Since then, I’ve ended up in a string of abusive relationships, and am now so financially broke that I can’t even find a job to save money to get out of the emotionally-abusive situation that I’m in now. Gas costs money. So do bus passes, and I don’t get help with any of that so it’s just me and my bike, and who will hire a 50+ year old who can’t even ride the bus?

    Oh well, it’s not that bad, because he doesn’t hit me like the rest of them did. I can handle words, and honestly I think he doesn’t hit me because I have since learned how to physically fight effectively, and how to shoot a gun so I suspect that he knows that I will kill anyone who puts me in fear of my life, and seriously injure anyone who lays a hand on me in a threatening way. Words, I can just ignore and go somewhere on my bike, away from him, and have the cleansing cry. No biggie; I’ve cried before, many times. I don’t care anymore… I really don’t. I’ve forgotten HOW to care, frankly. I just ‘harden the F up’ and go on.

    • HotlineAdmin_VG says:

      Hi Belle,

      Thank you for sharing your story. I’m sure it resonates with many people who have been through an abusive childhood and abusive relationships. Although not everyone who is abused as a child winds up in an abusive relationship, this is a story we hear often. No one should ever be abused, whether you are a child or an adult. The ones we love should be respected, protected and treated with kindness. That is what you deserved both as a child and as an adult. Even though you were blamed for all the abuse, it was never your fault. You’re not crazy. You were traumatized. It sounds like you wanted to live; you just didn’t want to live a life of abuse. That’s something we hear all the time from callers who talk about suicide. In fact, you did everything you were supposed to do and the system failed you. I’m so sorry you were never able to get the help that you needed and deserved. It must have been so scary to feel like you could never call the police or turn to others in authority without being questioned and disbelieved.

      You sound like an incredibly strong and caring person. It takes a lot of courage to place your child up for adoption. Being willing to make such a difficult decision and sacrifice makes you a much better parent than your parents could ever be. Dealing with abuse or trauma can wear you down and overwhelm you. It sounds like you’re doing your best to stay okay in the situation. If you ever need to talk about your relationship or what options you might have, please feel free to call us at 1-800-799-7233. We’re here 24/7, completely confidential and anonymous.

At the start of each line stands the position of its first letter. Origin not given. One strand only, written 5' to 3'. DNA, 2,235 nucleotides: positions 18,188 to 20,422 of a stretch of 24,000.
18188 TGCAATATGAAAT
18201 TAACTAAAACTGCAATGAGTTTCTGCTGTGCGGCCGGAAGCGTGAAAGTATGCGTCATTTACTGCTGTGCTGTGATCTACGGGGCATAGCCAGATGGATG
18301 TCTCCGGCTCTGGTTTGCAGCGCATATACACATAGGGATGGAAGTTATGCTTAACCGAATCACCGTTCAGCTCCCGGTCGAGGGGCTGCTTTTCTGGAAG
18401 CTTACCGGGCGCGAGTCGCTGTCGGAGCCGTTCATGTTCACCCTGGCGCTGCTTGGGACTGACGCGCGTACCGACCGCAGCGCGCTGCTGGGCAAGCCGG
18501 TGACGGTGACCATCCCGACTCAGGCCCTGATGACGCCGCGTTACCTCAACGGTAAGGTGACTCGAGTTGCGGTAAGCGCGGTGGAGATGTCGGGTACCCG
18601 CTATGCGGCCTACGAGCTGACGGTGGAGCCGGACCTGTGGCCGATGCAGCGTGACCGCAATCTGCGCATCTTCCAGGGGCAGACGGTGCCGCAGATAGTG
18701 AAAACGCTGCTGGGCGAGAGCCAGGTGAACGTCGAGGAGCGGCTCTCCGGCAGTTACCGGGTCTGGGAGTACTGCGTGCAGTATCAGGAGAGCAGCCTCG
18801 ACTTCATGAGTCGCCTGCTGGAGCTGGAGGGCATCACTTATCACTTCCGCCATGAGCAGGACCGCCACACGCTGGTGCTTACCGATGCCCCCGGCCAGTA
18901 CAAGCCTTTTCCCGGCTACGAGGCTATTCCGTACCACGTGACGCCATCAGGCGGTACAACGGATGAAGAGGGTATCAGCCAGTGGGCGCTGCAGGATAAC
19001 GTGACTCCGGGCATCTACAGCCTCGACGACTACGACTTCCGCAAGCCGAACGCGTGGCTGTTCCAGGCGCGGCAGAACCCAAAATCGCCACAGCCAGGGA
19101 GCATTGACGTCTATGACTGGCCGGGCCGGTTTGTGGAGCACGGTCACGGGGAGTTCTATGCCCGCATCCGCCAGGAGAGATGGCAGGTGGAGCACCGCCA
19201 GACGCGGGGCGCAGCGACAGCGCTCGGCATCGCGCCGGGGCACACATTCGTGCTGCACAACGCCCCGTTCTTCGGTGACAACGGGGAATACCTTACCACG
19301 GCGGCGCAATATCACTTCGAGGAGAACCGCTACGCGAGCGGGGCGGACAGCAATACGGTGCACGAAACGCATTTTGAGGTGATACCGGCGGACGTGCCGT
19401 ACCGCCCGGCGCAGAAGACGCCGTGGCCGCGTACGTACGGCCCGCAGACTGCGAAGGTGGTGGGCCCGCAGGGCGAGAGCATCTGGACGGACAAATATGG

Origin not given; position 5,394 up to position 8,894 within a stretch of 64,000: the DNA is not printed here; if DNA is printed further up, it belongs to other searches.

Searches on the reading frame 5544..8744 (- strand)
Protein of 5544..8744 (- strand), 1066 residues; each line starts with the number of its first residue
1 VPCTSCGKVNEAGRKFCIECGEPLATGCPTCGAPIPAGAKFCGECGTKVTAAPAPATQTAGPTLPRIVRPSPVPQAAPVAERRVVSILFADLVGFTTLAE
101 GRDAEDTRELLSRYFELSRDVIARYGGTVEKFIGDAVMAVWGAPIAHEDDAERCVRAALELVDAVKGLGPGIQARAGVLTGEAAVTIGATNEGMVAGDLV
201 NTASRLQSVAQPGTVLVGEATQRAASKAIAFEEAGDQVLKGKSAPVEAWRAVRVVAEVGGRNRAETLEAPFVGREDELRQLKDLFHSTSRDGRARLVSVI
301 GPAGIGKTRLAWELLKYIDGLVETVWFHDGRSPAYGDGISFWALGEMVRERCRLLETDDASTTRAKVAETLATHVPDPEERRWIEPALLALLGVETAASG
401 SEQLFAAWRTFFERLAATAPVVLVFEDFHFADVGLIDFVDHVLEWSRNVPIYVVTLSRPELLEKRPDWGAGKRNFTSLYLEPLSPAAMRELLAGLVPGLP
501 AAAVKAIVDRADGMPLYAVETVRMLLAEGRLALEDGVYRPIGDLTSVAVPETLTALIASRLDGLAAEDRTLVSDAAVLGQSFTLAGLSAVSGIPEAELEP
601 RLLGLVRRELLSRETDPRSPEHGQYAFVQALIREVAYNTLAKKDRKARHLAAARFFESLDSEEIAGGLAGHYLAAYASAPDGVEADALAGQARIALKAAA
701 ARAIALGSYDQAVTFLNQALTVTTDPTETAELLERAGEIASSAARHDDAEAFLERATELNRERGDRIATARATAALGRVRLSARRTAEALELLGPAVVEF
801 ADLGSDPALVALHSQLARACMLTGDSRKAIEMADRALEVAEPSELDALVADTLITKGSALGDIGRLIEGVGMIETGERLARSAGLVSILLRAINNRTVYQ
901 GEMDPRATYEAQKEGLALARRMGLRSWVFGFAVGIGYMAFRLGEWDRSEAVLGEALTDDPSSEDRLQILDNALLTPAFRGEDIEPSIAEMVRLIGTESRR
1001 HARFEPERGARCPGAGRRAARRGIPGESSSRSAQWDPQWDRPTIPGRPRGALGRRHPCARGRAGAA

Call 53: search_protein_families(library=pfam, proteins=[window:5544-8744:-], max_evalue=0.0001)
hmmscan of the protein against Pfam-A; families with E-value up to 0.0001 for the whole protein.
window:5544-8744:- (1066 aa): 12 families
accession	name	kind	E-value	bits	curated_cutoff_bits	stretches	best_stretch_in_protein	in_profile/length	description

Take care,
      Hotline Advocate VG

  7. Teresa says:

    Ha!!

    My ex — a Christian minister who pushed me into a suicide attempt and caused his 2 exes before me and his then 10 year old son to be suicidal — showed great compassion during our one therapy session. In the elevator on the way out he grinned and said, “How did you like my acting in there?” I still see her for meds only, but for a time he was still seeing her as well, and to this day I know she thinks it was all just about my depression. He has the church snowed. His exes and son know the truth but no one believes us. I understand how he could fool his parish, but a psychiatrist?? Yet it took me 3 more years to leave. What 20 years of gaslighting will do to you.

  8. Jessica -------- says:

    Wowed . …..God is the only thing that I can definitely recommend that I know that I am blessed to have found the website . Thanks for sharing this is helpful to me in more ways than one. May God bless you all:)

    • HotlineAdmin_CC says:

      Hi Jessica,

      Thank you for your kind words. I am glad our blog posts were helpful for you. If you need additional support, please reach out and call us 24/7 at 1-800-799-SAFE (7233) or chat online at http://www.thehotline.org everyday from 7am-2am (CST).

  9. Maggie says:

    Of course therapists don’t have a clue. I tried one counselor and he set me up for the beginning of the very physical abuse.

    • HotlineAdmin_LC says:

      Hi Maggie,

      Thank you for contributing to our blog community. It is really stressful and frustrating to not have a therapist offer the support that you need. Unfortunately not all counselors and therapists are trained in domestic abuse. You deserve to be able to trust that those you reach out to will help you and make the situation safer for you. There are counselors and support groups led by people trained in abuse if that is something you are interested in doing. Contacting us 24/7 at 1-800-799-7233 or on chat from 7am to 2am CST is a way to find out what resources are in your community.

      Take care,

      Hotline Advocate LC